Kazakh

Instant Immersion

Resource Image

Instant Immersion offers programs in over 120 languages, narrated by native speakers. It claims to help you build your vocabulary, converse with ease, and perfect your pronunciation. It has interactive activities on the computer, interactive games you can play with your family on a DVD, and MP3 files for your car.

Their topics include food, shopping, restaurants, animals, numbers, etc. In other words, Instant Immersion will probably not help you if you are looking to have immediately applicable conversations

A common trend in many reviews is the lack of structure in these courses. While other courses build on what you have previously learned and help you learn vocabulary relevant to your everyday life, Instant Immersion seems to provide a large amount of information without transitions or a clear learning path. There is a lot of content, but this doesn’t necessarily mean you will learn a lot. Instant Immersion may have been a good investment several years ago, but now there are many other options for affordable, quality language learning.

The current rating is our best estimate. We haven’t had the opportunity yet to more thoroughly evaluate this resource, as we do for our full reviews.

Visit

italki

Quick Review

4.5 

Summary:

italki is the most flexible and affordable place to find a tutor for the language you’re learning. They have a huge number of teachers offering classes to students of over 100 different languages. As a learner, you’ll be able to find a tutor that best fits your learning style, schedule, and personality. Teachers are able to set their own prices and make their own schedule.

Teacher Quality

You’ll find everyone from long-time professionals to brand new teachers.

Platform

The overall platform has tons of useful features but also some room for improvement.

Value

Huge number of teachers, low prices, and flexible scheduling.

Price

The prices vary by teacher and language with some being as low as $4 and others as high as $60 per hour. Most will fall somewhere near the $10 per hour range.

(more…)

Sublearning

1.3 

Resource Image

Sublearning is a very simple website that supposedly helps you learn languages through movie subtitles. You will be presented with 1 to 6 lines of subtitles from your chosen movie, and then you can reveal the translation after thinking about the response.

There are 62 source and target languages, which does make one wonder where the translations are coming from; be wary of Sublearning’s translation quality.

Just to clarify, the subtitles do not seem to be sourced from the most iconic phrases from your favourite movies; rather, they seem to be random lines from the movie, sometimes as simple as “I don’t think so”. If you’re just looking to reminisce about anything that was said in movies you have seen, you can go to Sublearning to pass some time. However if you’re interested in language learning, I recommend checking out some of the many resource reviews we have on this site.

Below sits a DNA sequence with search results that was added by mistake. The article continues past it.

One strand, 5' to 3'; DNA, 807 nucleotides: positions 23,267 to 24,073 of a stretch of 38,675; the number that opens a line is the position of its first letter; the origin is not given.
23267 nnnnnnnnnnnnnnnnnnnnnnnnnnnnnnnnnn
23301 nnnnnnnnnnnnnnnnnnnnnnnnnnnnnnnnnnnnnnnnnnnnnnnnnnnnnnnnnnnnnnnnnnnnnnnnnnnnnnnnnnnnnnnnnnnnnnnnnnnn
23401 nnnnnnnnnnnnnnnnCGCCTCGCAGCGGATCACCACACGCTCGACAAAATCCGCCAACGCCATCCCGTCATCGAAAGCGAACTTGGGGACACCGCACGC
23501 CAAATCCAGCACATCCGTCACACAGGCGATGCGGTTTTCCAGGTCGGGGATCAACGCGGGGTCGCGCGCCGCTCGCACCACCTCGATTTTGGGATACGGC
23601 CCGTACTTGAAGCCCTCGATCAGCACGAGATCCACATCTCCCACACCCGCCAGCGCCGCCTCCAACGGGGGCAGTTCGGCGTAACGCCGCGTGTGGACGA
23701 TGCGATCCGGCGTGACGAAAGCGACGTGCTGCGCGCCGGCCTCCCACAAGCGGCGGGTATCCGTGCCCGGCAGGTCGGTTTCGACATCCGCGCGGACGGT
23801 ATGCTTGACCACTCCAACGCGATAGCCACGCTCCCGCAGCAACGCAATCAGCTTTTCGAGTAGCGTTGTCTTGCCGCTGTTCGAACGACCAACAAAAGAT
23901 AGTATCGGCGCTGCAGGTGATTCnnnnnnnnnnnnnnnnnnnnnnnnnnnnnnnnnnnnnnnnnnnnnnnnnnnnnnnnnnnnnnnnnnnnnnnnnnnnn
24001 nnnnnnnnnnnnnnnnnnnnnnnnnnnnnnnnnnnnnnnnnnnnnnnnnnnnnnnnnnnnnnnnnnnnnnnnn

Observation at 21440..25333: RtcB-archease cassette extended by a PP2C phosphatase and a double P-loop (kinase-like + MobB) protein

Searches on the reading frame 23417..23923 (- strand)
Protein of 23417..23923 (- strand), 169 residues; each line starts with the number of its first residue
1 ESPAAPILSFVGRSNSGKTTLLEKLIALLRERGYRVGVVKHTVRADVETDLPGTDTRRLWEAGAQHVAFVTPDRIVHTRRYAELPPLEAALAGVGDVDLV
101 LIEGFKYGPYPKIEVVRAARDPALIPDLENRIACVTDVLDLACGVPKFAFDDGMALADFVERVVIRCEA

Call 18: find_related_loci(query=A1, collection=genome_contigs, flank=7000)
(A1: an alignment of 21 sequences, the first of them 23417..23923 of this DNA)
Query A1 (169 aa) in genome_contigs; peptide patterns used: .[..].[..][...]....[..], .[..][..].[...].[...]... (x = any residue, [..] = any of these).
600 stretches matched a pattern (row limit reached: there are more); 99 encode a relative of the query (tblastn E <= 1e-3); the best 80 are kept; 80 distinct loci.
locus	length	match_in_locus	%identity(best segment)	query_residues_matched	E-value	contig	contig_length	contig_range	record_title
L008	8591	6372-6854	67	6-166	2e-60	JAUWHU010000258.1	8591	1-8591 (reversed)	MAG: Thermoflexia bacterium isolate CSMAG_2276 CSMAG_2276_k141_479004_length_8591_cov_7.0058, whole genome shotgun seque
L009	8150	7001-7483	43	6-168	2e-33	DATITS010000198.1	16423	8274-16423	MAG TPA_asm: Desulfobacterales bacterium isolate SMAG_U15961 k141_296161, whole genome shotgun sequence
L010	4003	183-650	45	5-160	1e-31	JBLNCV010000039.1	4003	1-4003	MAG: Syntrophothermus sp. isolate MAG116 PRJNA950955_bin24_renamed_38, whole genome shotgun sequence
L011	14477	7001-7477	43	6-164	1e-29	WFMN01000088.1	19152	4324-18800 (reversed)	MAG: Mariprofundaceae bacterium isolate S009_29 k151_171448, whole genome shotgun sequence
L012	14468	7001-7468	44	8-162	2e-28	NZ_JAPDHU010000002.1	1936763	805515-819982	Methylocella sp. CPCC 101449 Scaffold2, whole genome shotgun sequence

The current rating is our best estimate. We haven’t had the opportunity yet to more thoroughly evaluate this resource, as we do for our full reviews.

Visit

Bluebird Languages

2.8 

Resource Image

Bluebird Languages has several types of lessons you can choose from, including a daily lesson, core vocabulary, essential verbs, creating sentences, powerful phrases, and conversation. Each topic seems to have a beginner, intermediate, and advanced lesson, although it’s not clear how advanced “advanced” is.

In each lesson, an English-speaking narrator will ask you to listen to and repeat translations of various phrases. The recordings in each language seem to use native speakers’ voices, which is quite the feat considering they have lessons in over 160 languages.

Bluebird Languages’ phrases don’t construct a replicable dialogue, so the phrases don’t seem to have a lot of context other than the topic at hand. Furthermore, the topics seem to be identical in all languages, so most of the phrases will not be culture-specific. They also don’t break down complicated pronunciation, but you can try to break it down yourself by slowing down the recording to 0.5x speed.

Bluebird Languages seems similar to Pimsleur but appears less organized and will probably not improve your communication abilities as quickly. Nevertheless, it may be a good free alternative for beginners, and the program will probably help you develop some confidence in speaking languages that have less challenging pronunciation. The conversation and personalized lessons require a monthly membership, but there is enough free content that these add-ons may not be necessary.

The current rating is our best estimate. We haven’t had the opportunity yet to more thoroughly evaluate this resource, as we do for our full reviews.

Visit

Dino Lingo

Resource Image

Dino Lingo is a language learning program for children, consisting of videos and games that they can play independently at home. Dino Lingo recommends their program for children between the ages of 2 and 12, but based on the video lessons available for testing, kids over 8 will probably not find it engaging.

The videos will fully immerse your child in the language, with audio pronunciation and spelling in the target language. The main characters are dinosaurs, but each lesson also consists of both live and animated clips that illustrate vocabulary words. The clips are probably effective at introducing new vocabulary to children, however, it’s possible that the children may misunderstand the meaning of the new words based on how incoherent the images are. At one point they may think they are learning “the dog is being vacuumed”, but in fact they are learning “this is a dog.”